DIY

Rule number one: The customer is always right. Rule number two...

We've probably all seen it at one time or another. Rule number one: The customer is always right. Rule number two: When the customer is wrong, refer to rule number one. Do you agree or disagree?

We've probably all seen it at one time or another. Rule number one: The customer is always right. Rule number two: When the customer is wrong, refer to rule number one. Do you agree or disagree?

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Okay, that old adage might have had more merit fifty or more years ago, but I disagree with it in today's business climate, and especially for user support professionals.

Whether we support people as consultants or employees and whether they be home or business users, as user support professionals, our users are our customers, at least that's how I try to see it. The adage might be a good reminder as to how to approach them when our customers are wrong, but I actually think it's best to disagree with them when it's appropriate.

I recall the time when a major computer upgrade was needed, and someone in upper management was determined to decide what to buy. Because he had been happy with a recent personal purchase -- a Gateway computer from Best Buy -- he insisted that I at least consider the same unit for the upcoming business purchase. As time went on, he was close to insisting that I agree to that particular unit. I did actually consider it, in as much as reviewing the specifications, the components, the cost, and so on, but I quickly came to the conclusion that is simply wasn't adequate. (Not only that, but both Gateway and Best Buy do absolutely nothing for me.)

A short time before this, I had written a blog piece titled "Build a Computer for a Vista 5.9 Performance Rating," so not only had I done extensive research on the issue, but I actually put the build to a test. I received a lot of feedback from that piece, as well as several e-mails from people who actually built their computer with my listed specifications who were quite happy with its performance. (By the way, the Vista Performance Rating of the Gateway computer in question scored only a 4.something.)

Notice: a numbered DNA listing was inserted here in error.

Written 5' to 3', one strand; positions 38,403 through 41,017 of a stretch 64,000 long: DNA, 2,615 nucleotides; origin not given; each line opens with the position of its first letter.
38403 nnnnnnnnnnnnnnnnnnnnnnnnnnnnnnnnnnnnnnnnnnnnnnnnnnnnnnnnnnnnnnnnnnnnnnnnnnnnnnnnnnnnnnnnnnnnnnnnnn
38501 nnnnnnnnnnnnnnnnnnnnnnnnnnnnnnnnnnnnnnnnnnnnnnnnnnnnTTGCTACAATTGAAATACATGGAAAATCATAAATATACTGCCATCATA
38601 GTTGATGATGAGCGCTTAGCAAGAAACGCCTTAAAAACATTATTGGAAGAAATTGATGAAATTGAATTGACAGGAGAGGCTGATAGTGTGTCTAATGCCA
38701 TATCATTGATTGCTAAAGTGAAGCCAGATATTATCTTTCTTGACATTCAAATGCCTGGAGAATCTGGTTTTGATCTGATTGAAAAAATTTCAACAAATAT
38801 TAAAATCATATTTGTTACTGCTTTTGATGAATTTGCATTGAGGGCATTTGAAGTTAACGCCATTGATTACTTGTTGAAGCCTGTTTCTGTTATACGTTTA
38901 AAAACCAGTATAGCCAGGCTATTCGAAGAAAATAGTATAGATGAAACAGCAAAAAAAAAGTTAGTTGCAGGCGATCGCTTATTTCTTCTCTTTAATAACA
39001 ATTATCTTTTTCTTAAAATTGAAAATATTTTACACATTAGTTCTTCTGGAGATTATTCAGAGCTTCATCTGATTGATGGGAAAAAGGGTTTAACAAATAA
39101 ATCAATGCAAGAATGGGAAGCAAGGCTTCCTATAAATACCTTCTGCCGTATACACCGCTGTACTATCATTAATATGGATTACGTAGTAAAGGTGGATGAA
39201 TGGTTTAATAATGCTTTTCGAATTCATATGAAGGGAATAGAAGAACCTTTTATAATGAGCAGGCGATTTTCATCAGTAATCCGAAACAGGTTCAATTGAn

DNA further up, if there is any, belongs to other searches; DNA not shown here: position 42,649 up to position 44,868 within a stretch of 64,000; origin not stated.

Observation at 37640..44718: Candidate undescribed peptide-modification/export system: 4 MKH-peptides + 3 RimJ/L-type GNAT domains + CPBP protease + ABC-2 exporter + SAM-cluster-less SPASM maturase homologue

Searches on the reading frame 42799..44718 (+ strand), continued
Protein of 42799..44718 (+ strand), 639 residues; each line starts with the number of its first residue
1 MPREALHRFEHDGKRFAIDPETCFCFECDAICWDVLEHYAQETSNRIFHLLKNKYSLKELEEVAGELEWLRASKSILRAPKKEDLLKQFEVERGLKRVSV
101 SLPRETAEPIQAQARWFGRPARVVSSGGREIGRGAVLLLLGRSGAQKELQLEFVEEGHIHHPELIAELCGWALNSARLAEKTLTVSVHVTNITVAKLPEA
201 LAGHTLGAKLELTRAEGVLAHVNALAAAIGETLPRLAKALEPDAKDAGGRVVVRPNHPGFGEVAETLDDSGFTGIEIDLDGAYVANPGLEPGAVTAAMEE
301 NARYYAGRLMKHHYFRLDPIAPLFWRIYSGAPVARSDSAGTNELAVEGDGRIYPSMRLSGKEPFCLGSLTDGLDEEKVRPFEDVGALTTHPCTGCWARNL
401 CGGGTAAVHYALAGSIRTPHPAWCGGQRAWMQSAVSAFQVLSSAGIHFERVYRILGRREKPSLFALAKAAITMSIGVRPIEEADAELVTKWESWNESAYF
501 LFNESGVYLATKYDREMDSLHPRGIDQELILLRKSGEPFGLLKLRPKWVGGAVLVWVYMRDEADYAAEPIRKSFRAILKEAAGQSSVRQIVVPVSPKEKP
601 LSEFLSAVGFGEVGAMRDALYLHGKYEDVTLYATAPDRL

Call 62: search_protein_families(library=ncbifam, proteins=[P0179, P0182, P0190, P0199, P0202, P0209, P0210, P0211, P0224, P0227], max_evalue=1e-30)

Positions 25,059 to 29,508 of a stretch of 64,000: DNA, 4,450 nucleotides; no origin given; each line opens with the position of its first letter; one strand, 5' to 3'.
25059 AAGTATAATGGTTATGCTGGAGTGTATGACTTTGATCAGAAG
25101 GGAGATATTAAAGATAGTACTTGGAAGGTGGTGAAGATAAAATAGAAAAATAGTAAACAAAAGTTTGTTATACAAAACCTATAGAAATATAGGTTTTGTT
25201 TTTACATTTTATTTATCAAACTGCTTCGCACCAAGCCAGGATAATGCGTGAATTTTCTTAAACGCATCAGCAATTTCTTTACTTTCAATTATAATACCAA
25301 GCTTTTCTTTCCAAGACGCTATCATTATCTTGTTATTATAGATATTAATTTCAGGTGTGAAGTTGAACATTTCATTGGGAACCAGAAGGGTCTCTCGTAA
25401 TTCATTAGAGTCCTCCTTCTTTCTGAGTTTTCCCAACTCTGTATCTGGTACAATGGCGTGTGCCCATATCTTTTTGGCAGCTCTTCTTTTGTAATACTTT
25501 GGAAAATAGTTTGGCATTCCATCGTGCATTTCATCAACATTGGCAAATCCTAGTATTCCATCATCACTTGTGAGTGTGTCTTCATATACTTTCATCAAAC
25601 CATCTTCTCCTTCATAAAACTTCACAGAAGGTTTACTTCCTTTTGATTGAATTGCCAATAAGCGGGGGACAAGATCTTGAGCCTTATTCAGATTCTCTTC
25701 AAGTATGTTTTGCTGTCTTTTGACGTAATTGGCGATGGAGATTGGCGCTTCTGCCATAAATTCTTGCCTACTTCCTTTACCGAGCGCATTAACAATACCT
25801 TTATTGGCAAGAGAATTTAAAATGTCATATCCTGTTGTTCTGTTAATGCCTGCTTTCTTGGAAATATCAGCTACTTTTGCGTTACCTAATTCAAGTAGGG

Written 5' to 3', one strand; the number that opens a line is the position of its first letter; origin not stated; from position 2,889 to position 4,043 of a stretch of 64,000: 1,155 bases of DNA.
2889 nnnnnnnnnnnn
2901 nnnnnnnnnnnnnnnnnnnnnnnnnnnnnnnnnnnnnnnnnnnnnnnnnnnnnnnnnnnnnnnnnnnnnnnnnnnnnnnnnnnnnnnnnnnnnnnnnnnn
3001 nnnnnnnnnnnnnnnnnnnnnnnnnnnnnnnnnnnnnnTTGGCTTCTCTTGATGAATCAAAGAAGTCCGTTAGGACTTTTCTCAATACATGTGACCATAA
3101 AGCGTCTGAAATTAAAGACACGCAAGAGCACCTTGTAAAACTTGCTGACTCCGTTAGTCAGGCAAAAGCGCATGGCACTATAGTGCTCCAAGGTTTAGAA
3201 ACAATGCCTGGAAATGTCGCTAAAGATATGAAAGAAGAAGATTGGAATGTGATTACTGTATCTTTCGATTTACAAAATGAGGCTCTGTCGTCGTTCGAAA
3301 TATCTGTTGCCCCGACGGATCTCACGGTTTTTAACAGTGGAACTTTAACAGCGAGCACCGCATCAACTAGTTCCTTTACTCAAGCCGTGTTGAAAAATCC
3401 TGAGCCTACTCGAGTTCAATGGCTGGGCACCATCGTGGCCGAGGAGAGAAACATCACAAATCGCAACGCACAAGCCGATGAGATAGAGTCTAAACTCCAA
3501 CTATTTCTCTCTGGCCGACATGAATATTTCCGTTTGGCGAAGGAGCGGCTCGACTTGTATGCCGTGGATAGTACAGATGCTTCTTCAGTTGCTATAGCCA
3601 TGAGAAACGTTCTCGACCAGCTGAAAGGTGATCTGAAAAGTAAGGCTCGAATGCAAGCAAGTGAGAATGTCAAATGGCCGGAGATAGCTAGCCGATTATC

I knew that the computer I wanted to specify was not only better than the Gateway model, but it would be a better computer for the application demands, both present and future. But here I was faced with a customer who was dead wrong in his insistence that his preference would be the better choice.

I didn't want to come right out and suggest he was wrong, especially in a confrontational kind of way, but I did want to convince him otherwise. Instead of simply pitting him against me -- he's wrong and I'm right, so to speak -- I focused on the desired end result (start with the end in mind). I focused on the requirements and demands of the applications and all the users, and what kind of computer would best meet their needs for the longest time. I focused on the dozen or so users who would require dependable machines -- and support if there happened to be a problem. The question ended up being not which computer was better, but which one would best suit the needs, both present and long term.

Under those circumstances, and all things considered, it was probably the hardest time I've ever had dealing with rule number two. But I was able to convince him, and we ended up with my computer build, not the Gateways. (As a side note, his personal Gateway shot craps a short time after.)

So, personally, I don't like that old adage. I would modify it to read something like this: Rule number one: The customer is always right. Rule number two: When the customer is wrong, we owe it to them to explain why they're wrong, and then offer them a better solution.

What do you think about rule number one and two? And feel free to share your experiences.

31 comments
kaixabu
kaixabu